Laboratoire Charles Coulomb UMR 5221 CNRS/UM2 (L2C)


Accueil > La Recherche > Axes & Equipes > Physique Appliquée > Semi-conducteurs : Graphène, grand gap & Photovoltaïques > Photovoltaïque et mono-chalcogénures

RF magnetron sputtering

par Olivier BRIOT - publié le

RF magnetron sputtering is a technique where Argon ions are accelerated by a RF electric field to hit a target made of the material to sputter. The target is sputtered in all directions, in particular, sputtered atoms will reach the substrate placed in front of the target, but outside of the plasma, to prevent etching by the plasma. When a magnetic field is used to fold the ions and electrons trajectories, mean free path is increased and sputtering yield is increased. This technique, named "Magnetron" sputtering greatly increases the growth rate.
We are using a VST technologies equipment, shown below, to deposit both the molybdenum back contact and the undoped/doped ZnO front transparent window.
The equipment is fitted with 3 magnetrons for Mo, ZnO and Al:ZnO. The sample can be heated up to 700°C and the pressure is dynamically regulated in a range from 0.5 to 10 Pa. Argon gas is usually employed, although Oxygen can be used for reactive sputtering.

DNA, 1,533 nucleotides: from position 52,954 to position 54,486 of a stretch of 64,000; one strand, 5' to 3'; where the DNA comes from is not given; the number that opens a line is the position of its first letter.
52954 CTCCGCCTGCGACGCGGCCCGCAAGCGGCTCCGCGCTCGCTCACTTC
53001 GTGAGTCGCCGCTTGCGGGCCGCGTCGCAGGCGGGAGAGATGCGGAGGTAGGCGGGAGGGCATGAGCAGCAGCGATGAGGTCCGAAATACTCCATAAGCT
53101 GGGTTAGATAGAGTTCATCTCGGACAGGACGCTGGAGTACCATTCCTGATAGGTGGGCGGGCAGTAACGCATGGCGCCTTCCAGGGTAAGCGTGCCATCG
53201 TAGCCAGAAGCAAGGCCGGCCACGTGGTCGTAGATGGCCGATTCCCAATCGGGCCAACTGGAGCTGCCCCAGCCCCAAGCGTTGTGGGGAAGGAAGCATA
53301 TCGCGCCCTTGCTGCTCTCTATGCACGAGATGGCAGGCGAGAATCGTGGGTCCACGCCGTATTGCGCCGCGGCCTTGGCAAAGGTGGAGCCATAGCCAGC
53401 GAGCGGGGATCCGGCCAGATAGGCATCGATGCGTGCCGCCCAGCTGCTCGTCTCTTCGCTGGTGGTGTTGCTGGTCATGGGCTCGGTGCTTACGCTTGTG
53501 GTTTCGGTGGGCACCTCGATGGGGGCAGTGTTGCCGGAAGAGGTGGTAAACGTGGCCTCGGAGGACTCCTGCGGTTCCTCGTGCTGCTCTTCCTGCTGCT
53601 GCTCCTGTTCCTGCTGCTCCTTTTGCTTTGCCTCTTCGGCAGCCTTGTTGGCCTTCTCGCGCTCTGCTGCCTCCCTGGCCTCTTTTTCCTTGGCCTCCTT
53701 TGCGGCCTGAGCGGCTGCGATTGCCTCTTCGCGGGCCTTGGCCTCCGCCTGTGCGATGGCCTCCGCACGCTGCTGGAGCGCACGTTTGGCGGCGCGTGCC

The molybdenum back contact layer contains very small, acicular grains, which exhibit a given "porosity", allowing sodium from the glass substrate to diffuse into the CIGS layer. This improve the electrical characteristics of the CIGS absorber (reasons mostly unknown ...), but increased porosity is obtained at the expense of contact conductivity.
A good compromise between porosity and conductivity has to be found, and this can be tuned through the deposition pressure. The image below shows the variation of conductivity of the molybdenum layer with deposition pressure (given in Pa in the graph).

The top window is made of a bilayer : undoped ZnO/n+ doped ZnO.
The purpose of the undoped (very thin 50nm) ZnO layer is to "cure" the morphologic defects, like pinholes, which occur in the CdS n type layer below.
Then a thicker well conducting transparent layer, made of Aluminum doped ZnO (AZO) is grown on top to collect the photocreated charges and drive them to the top electrodes.